The Quantum Curators and the Faberge Egg
Eva St. John
#1 Neith – Beta Earth
‘Has she chucked the bloody thing in the lake yet?’
My earpiece hissed. ‘No, hang on. Oh, you are not going to like this.’ Clio started sniggering. ‘Some of our intel may be wrong.’
I didn’t need to be able to see Clio to know that her eyes were rolling. ‘Patchy intel’ was our stock in trade. Especially the further back in time we had to go. Seventh-century Britain was about as patchy as it got. It was a wonder sometimes how a culture collapsed in on itself. One minute, Roman rules, the next, hello Dark Ages. And not so much dark, as, for fuck’s sake, you used to have underfloor heating, how could you let that go?
Still, there were shining pockets of artistic wonder. However, they were then generally burnt, plundered, melted down, or in this case, dumped in a lake. Chucking stuff in water seemed to be a bizarre form of preservation, but then again, nothing about the British ever made sense.
‘So, what don’t we know?’ I whispered. From where I was crouched, behind a large rock dripping in wet moss, I had no clear line of sight, so was relying on Clio who was sitting two miles back with her goggles on zoom.
‘Turns out these priestesses can’t throw swords worth a damn. She lobbed it a whole foot.’
‘Bugger, I’d love to have seen that.’
‘Watch it on replay later and be bloody glad you didn’t. You’d have laughed out loud.’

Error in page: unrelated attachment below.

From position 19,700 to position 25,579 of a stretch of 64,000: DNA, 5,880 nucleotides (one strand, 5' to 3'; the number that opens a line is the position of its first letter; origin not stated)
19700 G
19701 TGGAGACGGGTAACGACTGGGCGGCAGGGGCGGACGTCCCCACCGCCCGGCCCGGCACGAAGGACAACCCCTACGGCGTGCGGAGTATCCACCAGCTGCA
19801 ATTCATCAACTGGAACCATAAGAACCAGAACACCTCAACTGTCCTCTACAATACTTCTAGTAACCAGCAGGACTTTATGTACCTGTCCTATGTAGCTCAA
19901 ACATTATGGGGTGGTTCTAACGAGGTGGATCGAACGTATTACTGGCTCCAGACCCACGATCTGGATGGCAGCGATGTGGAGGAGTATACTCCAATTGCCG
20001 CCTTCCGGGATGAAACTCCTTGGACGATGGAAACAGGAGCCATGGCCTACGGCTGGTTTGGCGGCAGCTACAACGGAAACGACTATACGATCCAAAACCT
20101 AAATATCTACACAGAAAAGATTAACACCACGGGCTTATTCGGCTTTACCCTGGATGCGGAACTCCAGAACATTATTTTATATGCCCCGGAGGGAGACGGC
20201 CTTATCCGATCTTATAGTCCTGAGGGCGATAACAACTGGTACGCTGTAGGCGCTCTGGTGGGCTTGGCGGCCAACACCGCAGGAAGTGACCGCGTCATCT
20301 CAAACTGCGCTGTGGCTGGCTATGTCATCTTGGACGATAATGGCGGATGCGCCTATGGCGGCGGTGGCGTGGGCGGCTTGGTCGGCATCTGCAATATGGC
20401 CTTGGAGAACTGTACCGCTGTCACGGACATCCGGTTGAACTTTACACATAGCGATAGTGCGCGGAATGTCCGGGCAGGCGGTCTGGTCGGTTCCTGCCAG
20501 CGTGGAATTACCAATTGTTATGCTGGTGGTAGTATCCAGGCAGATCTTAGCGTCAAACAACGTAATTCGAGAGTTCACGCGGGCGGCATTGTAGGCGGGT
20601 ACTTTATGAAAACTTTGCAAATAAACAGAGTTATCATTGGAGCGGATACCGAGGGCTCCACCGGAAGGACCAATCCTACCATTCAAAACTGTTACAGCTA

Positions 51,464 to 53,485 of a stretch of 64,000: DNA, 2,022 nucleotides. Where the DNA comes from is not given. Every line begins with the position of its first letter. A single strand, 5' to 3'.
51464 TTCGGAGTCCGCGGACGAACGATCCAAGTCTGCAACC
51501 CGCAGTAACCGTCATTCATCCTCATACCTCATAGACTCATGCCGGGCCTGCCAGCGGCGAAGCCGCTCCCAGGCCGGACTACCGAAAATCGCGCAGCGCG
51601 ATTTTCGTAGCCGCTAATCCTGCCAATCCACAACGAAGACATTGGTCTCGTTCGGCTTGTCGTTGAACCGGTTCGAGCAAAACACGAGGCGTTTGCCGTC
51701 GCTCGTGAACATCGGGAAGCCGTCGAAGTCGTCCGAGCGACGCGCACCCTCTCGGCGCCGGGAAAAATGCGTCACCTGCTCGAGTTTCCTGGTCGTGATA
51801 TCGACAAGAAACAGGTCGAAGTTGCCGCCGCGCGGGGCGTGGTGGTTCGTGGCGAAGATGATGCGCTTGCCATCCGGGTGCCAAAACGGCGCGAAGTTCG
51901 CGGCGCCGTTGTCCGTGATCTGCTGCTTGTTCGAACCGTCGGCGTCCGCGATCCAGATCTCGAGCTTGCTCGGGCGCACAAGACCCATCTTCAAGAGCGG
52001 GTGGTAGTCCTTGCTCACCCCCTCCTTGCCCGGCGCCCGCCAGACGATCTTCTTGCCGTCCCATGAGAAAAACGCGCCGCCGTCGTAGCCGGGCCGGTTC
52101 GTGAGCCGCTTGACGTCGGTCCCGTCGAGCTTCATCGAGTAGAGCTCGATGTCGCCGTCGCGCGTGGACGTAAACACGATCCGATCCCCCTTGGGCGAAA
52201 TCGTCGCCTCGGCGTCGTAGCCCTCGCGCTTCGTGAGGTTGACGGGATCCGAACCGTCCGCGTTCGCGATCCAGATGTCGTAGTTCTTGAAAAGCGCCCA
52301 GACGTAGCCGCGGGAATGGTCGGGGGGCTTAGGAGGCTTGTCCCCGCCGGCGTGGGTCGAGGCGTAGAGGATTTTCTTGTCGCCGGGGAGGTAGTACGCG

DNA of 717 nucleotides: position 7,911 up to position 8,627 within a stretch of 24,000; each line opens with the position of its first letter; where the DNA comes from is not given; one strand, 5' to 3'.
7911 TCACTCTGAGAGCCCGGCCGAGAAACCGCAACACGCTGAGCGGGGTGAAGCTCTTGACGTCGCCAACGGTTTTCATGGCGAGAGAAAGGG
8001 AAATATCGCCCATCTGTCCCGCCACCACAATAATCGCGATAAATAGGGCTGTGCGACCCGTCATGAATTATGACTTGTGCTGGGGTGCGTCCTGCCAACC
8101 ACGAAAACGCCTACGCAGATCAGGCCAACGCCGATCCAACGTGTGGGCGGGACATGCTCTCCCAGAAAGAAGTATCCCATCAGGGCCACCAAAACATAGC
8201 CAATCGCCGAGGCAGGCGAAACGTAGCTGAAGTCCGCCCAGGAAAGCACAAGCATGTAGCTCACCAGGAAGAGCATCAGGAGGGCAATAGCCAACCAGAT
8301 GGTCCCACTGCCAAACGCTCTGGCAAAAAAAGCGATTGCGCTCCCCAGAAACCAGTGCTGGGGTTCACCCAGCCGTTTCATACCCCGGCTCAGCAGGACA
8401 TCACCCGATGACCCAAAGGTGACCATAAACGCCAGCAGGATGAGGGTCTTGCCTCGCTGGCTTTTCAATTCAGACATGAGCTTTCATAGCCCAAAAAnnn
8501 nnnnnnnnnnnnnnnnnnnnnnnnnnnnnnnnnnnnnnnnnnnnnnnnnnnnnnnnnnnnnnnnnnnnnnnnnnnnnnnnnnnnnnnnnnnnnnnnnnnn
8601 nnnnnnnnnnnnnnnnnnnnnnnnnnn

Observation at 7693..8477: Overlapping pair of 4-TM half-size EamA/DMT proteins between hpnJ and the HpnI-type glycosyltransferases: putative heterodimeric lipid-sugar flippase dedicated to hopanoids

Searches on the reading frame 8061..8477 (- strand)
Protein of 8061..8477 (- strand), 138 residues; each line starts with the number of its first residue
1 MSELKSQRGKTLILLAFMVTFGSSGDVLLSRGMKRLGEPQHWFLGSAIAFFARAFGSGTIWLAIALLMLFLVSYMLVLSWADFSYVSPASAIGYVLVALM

Well, that explained the group of birds that had suddenly flown up into the sky over on the far ridge above the lake. I had wondered if a second extraction team had been sent over. God knows it wouldn’t be the first time a screw up had occurred.
The great Petersburg debacle of 1894 was still taught to first years as a salutary reminder of how not to explore a gunpowder factory. The first lesson was how to establish all friendly personnel in the vicinity. The second lesson, which seemed a surprisingly obvious one, was not to use combustible weapons in a fireworks factory. You’d think the curators of the Library of Alexandria would have been more attuned to fire-provoking situations. But hey, it’s not like the library caught fire or anything. Oh, wait…
‘What are they doing now?’
‘There was a lot of undignified arm waving and shouting, then two of the priestesses went and dragged a boat down to the lake side. Now they’re all getting into the boat, with the sword.’
‘Shit. Shit! Don’t say it.’ Clio was not about to let me forget this. She had specifically mentioned the SCUBA gear, and I had just as specifically pooh-poohed it. Bugger. I looked at my rubber boots. Well, they were a waste of time.
‘Did you at least pack the lungs?’
‘Yes,’ I said. I knew what I had to do. Dammit. I was going to be a laughing stock when I got home.
‘Well, go fetch Lot DL278643,’
‘Can you not just call it Excalibur?’
‘That’s sloppy. Now strip.’